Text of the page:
FILE PHOTO: A logo is pictured outside a building of the World Health Organization (WHO) during an executive board meeting on update on the coronavirus outbreak, in Geneva, Switzerland, February 6, 2020. REUTERS/Denis Balibouse/File Photo
April 15, 2020
By Steve Holland
WASHINGTON (Reuters) – The United States could redirect to other international aid groups some $400 million it would have paid the World Health Organization this year, senior Trump administration officials said on Wednesday after President Donald Trump halted funding for the U.N. agency over its handling of the coronavirus outbreak.
Washington has already paid the Geneva-based WHO some $58 million this year, the officials said, half of what it is required to pay for 2020 – known as an assessed contribution.
“We’re stopping that second tranche,” said a senior Trump administration official. “We can very easily give this money to the Red Cross” or other similar organizations.
The United States also traditionally provides several hundred million dollars annually in voluntary funding tied to specific WHO programs like polio eradication, vaccine-preventable disease, HIV and hepatitis, tuberculosis, and maternal, newborn, child and adolescent health.
It was not immediately clear how much voluntary funding the United States had already provided for WHO programs in 2020.
“We can find another partner that is not the WHO. That money will be spent with other partners,” said a second senior Trump administration official.
Trump announced on Tuesday that U.S. funding would be halted while Washington reviewed the WHO’s role “in severely mismanaging and covering up the spread of the coronavirus,” which he said was likely to take 60 to 90 days.
The move prompted widespread condemnation from world leaders as reported global coronavirus infections passed the 2 million mark. The head of the WHO, Director General Tedros Adhanom Ghebreyesus, said he regretted Trump’s decision, but that now is the time for the world to be united in the fight against the virus.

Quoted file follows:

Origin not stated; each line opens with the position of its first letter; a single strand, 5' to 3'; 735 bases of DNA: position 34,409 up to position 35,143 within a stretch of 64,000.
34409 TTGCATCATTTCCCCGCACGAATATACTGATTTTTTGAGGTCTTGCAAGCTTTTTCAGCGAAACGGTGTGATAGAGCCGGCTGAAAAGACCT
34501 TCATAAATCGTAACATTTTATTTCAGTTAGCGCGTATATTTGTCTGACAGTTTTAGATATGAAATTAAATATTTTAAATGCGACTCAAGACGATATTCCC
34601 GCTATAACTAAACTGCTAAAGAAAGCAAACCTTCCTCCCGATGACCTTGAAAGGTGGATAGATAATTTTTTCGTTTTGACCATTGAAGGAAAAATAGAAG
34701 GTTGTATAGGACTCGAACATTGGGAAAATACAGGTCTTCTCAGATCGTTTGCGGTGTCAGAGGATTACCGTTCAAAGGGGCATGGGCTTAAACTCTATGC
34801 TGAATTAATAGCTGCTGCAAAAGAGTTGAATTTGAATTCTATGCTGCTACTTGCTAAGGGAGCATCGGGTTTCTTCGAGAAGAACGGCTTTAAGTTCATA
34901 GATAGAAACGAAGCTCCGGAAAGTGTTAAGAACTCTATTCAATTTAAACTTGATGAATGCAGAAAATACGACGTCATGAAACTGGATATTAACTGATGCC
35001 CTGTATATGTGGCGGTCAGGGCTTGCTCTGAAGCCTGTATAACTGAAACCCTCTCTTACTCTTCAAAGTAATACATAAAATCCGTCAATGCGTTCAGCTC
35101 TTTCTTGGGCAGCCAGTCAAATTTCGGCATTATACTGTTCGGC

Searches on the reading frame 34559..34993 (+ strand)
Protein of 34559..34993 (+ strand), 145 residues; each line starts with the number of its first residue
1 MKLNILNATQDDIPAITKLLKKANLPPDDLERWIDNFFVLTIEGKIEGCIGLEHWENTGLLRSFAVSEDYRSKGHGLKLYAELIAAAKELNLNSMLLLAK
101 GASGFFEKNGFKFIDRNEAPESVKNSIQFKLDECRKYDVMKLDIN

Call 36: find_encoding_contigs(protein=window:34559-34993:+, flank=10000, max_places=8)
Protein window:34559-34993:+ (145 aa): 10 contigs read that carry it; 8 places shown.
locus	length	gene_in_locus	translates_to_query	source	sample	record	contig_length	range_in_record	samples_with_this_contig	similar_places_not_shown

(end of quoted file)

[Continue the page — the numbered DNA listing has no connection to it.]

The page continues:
Trump has accused the WHO of promoting China’s “disinformation” about the virus that likely led to a wider outbreak than otherwise would have occurred.
His funding decision came amid accusations by Democrats, including state governors, that his administration’s response to the worst epidemic in a century was haphazard and too slow.
The senior administration officials said the U.S. Congress was unable to stop them from redirecting WHO funding elsewhere.
However, U.S. House of Representatives Speaker Nancy Pelosi on Wednesday said of Trump’s announcement: “This decision is dangerous, illegal and will be swiftly challenged.”
A source who tracks U.S. funding to international organizations said of Trump’s halt to WHO funding: “This is not an idle threat. There are actual implications to this.”
The source said that the U.S. Agency for International Development had been due to make a voluntary payment last week of $43 million to the WHO for polio surveillance.
“That was supposed to be disbursed last week but it was held up,” said the source.
The WHO is a U.N. specialized agency – an independent international body that works with the United Nations. U.N. Secretary-General Antonio Guterres said on Tuesday it was “not the time” to reduce resources for the body.
WHO Director General Tedros told a news conference on Wednesday that the agency was still assessing the impact and would “try to fill any gaps with partners”, he said.
Guterres and Tedros both called for global unity in fighting the coronavirus pandemic.
(Additional reporting by Arshad Mohammed and Patricia Zengerla, Writing by Michelle Nichols; editing by Mary Milliken)